Qualifications and skills will vary based on seniority level, but at a minimum, SRE hiring should be focused on individuals with strong programming abilities and experience with distributed storage technologies and resource management frameworks. However, depending on what you hope for your SRE to do, they may not do too much programming themselves. As long as they can understand your systems well enough to contribute to them, they can provide value.
What are some of the key interview questions to ask in SRE hiring?
When hiring SREs, it’s crucial to look at their skillset against the job description and what they can offer. However, you should also have clear requirements in mind of what SREs will do in their function that you can discuss in the interview.
Some example questions you could ask might include:
- How big was their SRE team and what was their role in it?
- How they look at system health as a whole and their role in running production environments. What do they prioritize and why? What do they do when there are conflicting priorities?
- Their experience in building software and solutions for reliability and availability, including any collaboration experience they have with other team members
- Their overall experience in improving reliability in software solutions and any metrics they can discuss
- Explanations into process design and capturing historical information they can speak about (e.g., runbooks, process documentation, retrospectives)
- Examples of previous analyses and examples will also help understand how they prioritize metrics, what they are looking for, and why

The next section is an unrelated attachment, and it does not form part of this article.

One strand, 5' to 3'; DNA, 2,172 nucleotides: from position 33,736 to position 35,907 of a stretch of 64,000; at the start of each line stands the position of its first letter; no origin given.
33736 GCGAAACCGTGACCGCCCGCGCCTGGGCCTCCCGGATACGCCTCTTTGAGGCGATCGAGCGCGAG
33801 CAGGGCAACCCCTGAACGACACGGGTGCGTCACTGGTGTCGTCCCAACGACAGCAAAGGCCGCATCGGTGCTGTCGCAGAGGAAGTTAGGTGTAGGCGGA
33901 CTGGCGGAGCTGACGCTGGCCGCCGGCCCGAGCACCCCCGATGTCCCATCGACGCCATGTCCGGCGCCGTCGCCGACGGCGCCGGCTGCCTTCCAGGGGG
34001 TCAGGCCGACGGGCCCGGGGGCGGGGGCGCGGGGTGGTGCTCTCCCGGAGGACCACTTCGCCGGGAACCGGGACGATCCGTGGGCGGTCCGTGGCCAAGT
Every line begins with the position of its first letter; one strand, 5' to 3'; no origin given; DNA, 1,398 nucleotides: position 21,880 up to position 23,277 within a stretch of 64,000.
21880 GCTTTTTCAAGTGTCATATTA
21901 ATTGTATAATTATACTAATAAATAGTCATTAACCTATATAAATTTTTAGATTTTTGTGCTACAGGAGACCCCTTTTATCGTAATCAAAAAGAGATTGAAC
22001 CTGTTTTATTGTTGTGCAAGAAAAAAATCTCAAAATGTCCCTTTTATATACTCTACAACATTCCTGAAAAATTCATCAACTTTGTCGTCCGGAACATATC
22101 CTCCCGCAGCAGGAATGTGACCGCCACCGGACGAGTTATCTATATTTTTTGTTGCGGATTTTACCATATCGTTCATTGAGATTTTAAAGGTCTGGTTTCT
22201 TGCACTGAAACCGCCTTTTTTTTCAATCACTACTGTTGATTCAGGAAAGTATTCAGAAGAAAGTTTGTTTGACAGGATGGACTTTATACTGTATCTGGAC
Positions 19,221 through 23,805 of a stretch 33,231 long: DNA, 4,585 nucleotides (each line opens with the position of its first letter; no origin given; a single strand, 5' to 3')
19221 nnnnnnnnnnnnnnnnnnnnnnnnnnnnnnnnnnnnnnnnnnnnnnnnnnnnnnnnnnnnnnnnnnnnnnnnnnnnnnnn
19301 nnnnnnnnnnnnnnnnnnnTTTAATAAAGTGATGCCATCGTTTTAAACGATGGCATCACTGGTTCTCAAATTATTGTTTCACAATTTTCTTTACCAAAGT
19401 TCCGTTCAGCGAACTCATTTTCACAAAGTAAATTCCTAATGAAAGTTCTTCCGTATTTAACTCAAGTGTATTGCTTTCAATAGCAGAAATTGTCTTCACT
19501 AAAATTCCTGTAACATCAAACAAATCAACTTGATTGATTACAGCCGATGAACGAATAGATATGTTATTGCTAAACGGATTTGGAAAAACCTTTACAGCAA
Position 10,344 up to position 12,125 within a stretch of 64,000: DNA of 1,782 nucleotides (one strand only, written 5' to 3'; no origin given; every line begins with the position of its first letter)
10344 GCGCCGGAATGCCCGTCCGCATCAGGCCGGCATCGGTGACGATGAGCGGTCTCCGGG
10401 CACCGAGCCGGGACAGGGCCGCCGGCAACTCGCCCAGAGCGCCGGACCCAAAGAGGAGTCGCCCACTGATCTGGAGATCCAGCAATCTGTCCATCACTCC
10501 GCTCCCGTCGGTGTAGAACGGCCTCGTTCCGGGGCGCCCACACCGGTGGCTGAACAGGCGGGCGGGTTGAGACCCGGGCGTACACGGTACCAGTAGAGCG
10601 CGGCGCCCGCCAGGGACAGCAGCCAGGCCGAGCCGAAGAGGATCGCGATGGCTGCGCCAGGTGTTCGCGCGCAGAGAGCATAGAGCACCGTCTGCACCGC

Additionally, you could also consider behavioral scenarios (e.g., how would you act in this situation) to get a sense of how they approach problems and SRE culture as a whole. You can use examples of previous situations to understand how they would have gone about solving the problem.
During SRE hiring, you should also consider what soft skills the person is demonstrating and how that contributes to their work.
Key traits to look for during SRE hiring include:
- Problem-solving skills, including outcomes
- Analytical skills
- Behavior under pressure
- Empathetic thinking towards other peoples’ situations
Are they comfortable thinking creatively and coming up with novel solutions? Do they need a lot of guidance or prefer working on their own? How have they collaborated with other team members in the past, and what was the result of that collaboration?
As you develop your SRE hiring practice, you can use these questions as a starting point. Combining these questions with more specific questions based on organizational experience can help you better understand how potential candidates will work in your particular environment. These questions also give potential candidates the opportunity to speak about their past experience and the results they have achieved.
You can tailor the questions as needed, but knowing what skills you’re seeking will help you personalize the questions for the interviews. The goal of the interview is to get a sense of how they understand and interpret SRE principles and what they can bring to your organization if hired.
Blameless can help new SREs get up to speed by providing a library of knowledge through retrospectives and reliability insights. Our incident management systems help new SREs help faster. Want to see how? Check out a demo!